Intermedia Art

New Media, Sound and Performance

Unprojectable: Projection and Perspective  July 2008

Tony Conrad

Tony Conrad performance
Photograph of Tony Conrad performance, Tate Modern 2008 c. Tate

Unprojectable: Projection and Perspective, a new commission in which Conrad addresses the immense space of Tate Modern’s Turbine Hall with its central bridge as a stage, exposes us to his most recent exploration of projection and long duration on a major scale. A tremendous sound will fill the Turbine Hall, starting off with a buzzing pulse at 25 per second, mixed with an amplified string quartet including Conrad on violin, an electric drill and hand-held phonograph arms. Billowing scrims on either side of the bridge function as projection screens for the performative activities enacted behind them. These actions will include the live music performance and re-enactments of alternative film production processes Conrad developed in the mid-1970s, such as drilling holes in raw film stock. While the audience occupies the floor below, Conrad’s back-projected, larger-than-life silhouette will loom large, swaying in response to the production of sounds which will generate a pressure-filled auditory environment. The intensity of the sound will ground the event in the physical and perceptual space of the present, while the shadows might be read as a comment on the status of the present versus the re-presented and non-recoverable past in the archive of musical and visual culture.

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Preview an excerpt from Unprojectable: Projection and Perspective © Tony Conrad
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Tony Conrad is a pivotal, polymath figure in contemporary culture, a pioneering composer, musician, performer and filmmaker, whose work emerged at the heart of New York’s fervent avant-garde art community in the early 1960s. Best known for his influential early musical explorations and the ‘experiential excess’ of his groundbreaking ‘structural film’, The Flicker, Conrad’s work offers a complex reassessment of duration and temporality, and a direct implication of the viewer as an active participant in his work. His hybrid, often perceptually intense practice has persistently expanded disciplinary boundaries and challenged traditional notions of authorship and authority for more than forty years.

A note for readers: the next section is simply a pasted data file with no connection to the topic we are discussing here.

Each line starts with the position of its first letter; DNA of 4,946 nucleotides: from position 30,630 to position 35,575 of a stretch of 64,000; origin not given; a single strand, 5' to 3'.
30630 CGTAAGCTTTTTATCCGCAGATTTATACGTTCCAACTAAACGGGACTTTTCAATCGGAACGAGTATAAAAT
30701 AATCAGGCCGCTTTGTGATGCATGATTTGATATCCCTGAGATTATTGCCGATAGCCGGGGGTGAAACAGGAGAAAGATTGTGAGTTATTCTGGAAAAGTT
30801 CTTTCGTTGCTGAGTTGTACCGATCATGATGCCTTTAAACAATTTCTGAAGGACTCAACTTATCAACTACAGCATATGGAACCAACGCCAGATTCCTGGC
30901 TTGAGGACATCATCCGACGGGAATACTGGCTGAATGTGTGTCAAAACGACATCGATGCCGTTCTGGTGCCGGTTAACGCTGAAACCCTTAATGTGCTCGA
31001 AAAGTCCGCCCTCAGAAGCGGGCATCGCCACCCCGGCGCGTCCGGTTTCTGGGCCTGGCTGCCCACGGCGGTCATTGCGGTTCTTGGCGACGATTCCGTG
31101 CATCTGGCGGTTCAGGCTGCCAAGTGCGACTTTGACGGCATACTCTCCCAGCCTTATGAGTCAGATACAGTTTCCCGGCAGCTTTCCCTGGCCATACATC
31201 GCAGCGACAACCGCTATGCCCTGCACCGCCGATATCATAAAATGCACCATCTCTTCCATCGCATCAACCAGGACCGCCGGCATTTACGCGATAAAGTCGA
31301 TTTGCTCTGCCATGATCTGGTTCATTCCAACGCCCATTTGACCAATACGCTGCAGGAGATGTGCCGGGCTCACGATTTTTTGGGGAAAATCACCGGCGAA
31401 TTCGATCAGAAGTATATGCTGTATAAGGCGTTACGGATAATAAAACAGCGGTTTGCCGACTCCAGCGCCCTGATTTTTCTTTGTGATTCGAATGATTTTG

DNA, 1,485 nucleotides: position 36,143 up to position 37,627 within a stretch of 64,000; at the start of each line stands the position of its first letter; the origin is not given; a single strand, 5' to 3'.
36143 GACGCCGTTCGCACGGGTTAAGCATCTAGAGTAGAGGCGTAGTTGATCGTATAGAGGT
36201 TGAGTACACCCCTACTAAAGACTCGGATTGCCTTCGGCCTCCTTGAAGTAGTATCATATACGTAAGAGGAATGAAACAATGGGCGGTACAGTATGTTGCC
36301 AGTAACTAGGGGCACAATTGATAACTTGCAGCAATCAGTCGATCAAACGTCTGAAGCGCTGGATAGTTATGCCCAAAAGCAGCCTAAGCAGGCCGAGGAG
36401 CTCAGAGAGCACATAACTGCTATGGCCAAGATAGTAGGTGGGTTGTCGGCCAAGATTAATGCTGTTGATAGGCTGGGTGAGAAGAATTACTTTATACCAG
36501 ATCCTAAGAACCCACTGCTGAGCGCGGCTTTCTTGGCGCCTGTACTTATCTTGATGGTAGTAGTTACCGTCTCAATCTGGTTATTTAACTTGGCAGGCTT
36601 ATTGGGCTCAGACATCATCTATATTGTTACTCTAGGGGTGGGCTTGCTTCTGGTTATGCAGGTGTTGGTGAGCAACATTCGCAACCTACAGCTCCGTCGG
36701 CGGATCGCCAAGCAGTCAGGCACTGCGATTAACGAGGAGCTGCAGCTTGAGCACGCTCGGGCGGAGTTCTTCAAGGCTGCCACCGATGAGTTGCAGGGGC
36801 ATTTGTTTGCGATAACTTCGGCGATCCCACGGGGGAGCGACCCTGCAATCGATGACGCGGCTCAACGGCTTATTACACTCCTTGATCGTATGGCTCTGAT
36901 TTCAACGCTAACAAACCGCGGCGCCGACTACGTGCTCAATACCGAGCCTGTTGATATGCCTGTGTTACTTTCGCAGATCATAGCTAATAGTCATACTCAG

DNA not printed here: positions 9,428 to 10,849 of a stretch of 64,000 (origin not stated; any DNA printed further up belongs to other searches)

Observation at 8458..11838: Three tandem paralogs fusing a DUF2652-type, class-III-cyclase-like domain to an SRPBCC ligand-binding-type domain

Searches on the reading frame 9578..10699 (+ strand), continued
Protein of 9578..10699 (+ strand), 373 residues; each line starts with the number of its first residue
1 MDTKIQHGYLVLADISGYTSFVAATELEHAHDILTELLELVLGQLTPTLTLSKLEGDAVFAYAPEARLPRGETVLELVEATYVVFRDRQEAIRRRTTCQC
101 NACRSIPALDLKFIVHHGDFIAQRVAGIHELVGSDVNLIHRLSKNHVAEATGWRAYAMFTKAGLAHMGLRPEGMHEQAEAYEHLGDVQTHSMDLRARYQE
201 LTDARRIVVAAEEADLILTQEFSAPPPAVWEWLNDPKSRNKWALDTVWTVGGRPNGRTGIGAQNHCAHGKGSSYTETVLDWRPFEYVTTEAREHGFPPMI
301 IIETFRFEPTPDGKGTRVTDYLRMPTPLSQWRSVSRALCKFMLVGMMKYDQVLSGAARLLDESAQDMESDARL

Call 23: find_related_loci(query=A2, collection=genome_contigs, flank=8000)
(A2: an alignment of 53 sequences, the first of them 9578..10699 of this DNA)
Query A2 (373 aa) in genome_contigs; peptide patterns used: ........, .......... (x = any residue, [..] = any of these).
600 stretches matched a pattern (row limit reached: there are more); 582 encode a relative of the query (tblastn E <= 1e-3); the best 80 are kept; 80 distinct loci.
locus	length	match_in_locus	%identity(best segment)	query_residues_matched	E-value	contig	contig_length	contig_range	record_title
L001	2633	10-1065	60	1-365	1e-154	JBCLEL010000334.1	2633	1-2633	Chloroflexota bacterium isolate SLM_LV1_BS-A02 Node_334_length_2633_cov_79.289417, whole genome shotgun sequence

After studying mathematics at Harvard, during the early 1960s Conrad developed a distinct approach to sound in contemporary musical production, introducing sustained drones built upon a strategy of minimal reduction and temporal expansion. From 1962 he was a key member of the groundbreaking Theatre of Eternal Music (also known as The Dream Syndicate). The group developed ‘Dream Music’ which dispensed with written scores and critiqued the history of western orchestral performance. Utilising long durations, precise pitch and blistering volume, its members – including Conrad, La Monte Young, Marian Zazeela and future Velvet Underground co-founders John Cale and Angus MacLise – forged a performance collaboration which denied the activity of composition, examined the physical elements of sound, and established a principal branch of the minimalist tradition. Following the dissolution of the group in 1965, Conrad has continued to reflect on duration as a concept in various fields conventionally distinguished as music, film, performance and the visual arts, always challenging his audience in whatever medium he employs.